HOW TO INFER CELLULAR RESPONSE TO A SMALL STIMULUS FROM BEHAVIORAL VARIABILITY BEFORE STIMULUS IN BACTERIA
January 14th, 2011
Over the last decade, there has been a series of remarkable studies dealing with the characterization of noise in gene regulatory networks and signaling pathways. However, noise has often been regarded as a nuisance that affects cellular behavior and that can be reduced by the use of feedback loops. By contrast, our study is using a unifying framework to establish that in some cases cellular response to stimuli and noise are interdependent traits. We can intuitively understand this result if we assume that the sensitivity of some biological systems (i.e. pathways) to intracellular noise is also an indication of their sensitivity to small extra-cellular perturbations, such as sudden changes in the environment. We experimentally prove the existence of this relationship between the fluctuations of cellular behavior (noise) in single cells and the cellular response to an external stimulus using bacterial chemotaxis in E. coli as a model system.
Chemotaxis in E. coli is a locomotion system that allows bacteria to move towards sources of chemical attractants such as Serine and Aspartate. Long flagellar filaments that act like propellers are powered by rotary motors and govern the motile behavior of bacteria. When bacteria can swim in a liquid environment, they exhibit either long smooth runs or abrupt stops, called tumbles, during which cells change randomly direction. Bacteria use this strategy of random walk to search for a better environment. The chemotaxis pathway, one of the best-characterized signal transduction networks, controls the frequency of tumbles. One hallmark of this pathway is adaptation: Following a stepwise stimulus, the tumbling frequency decreases abruptly, before slowly adapting back to its pre-stimulus level. The duration of this adaptive response is defined as the cellular response.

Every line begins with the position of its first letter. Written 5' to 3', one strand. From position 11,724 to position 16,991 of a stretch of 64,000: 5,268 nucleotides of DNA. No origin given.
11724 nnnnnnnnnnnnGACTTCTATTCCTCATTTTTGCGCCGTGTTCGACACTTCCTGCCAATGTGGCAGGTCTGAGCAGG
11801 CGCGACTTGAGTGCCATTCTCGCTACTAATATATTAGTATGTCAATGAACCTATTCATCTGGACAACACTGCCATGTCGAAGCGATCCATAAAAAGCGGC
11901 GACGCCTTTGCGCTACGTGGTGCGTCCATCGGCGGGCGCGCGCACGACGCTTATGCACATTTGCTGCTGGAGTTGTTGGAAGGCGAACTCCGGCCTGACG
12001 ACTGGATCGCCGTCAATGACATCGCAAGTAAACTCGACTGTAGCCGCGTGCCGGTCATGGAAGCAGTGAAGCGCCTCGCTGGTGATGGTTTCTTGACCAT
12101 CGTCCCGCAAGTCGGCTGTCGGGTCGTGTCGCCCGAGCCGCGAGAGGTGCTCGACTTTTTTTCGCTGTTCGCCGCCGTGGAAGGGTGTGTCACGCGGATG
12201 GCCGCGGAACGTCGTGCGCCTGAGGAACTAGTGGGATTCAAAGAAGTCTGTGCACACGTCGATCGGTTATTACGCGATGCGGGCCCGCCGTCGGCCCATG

Our study demonstrates that the noise (i.e. fluctuations) in tumbling frequency before stimulus is proportional to the cellular response to a small stimulus. Large noise is associated with long response. Interestingly, we find that this relationship between noise and cellular response is the consequence of a fundamental theorem in physics called the fluctuation-response theorem. Therefore this relationship should not depend on the specific molecular details of the chemotaxis pathways but rather be applicable to a large class of signaling networks.
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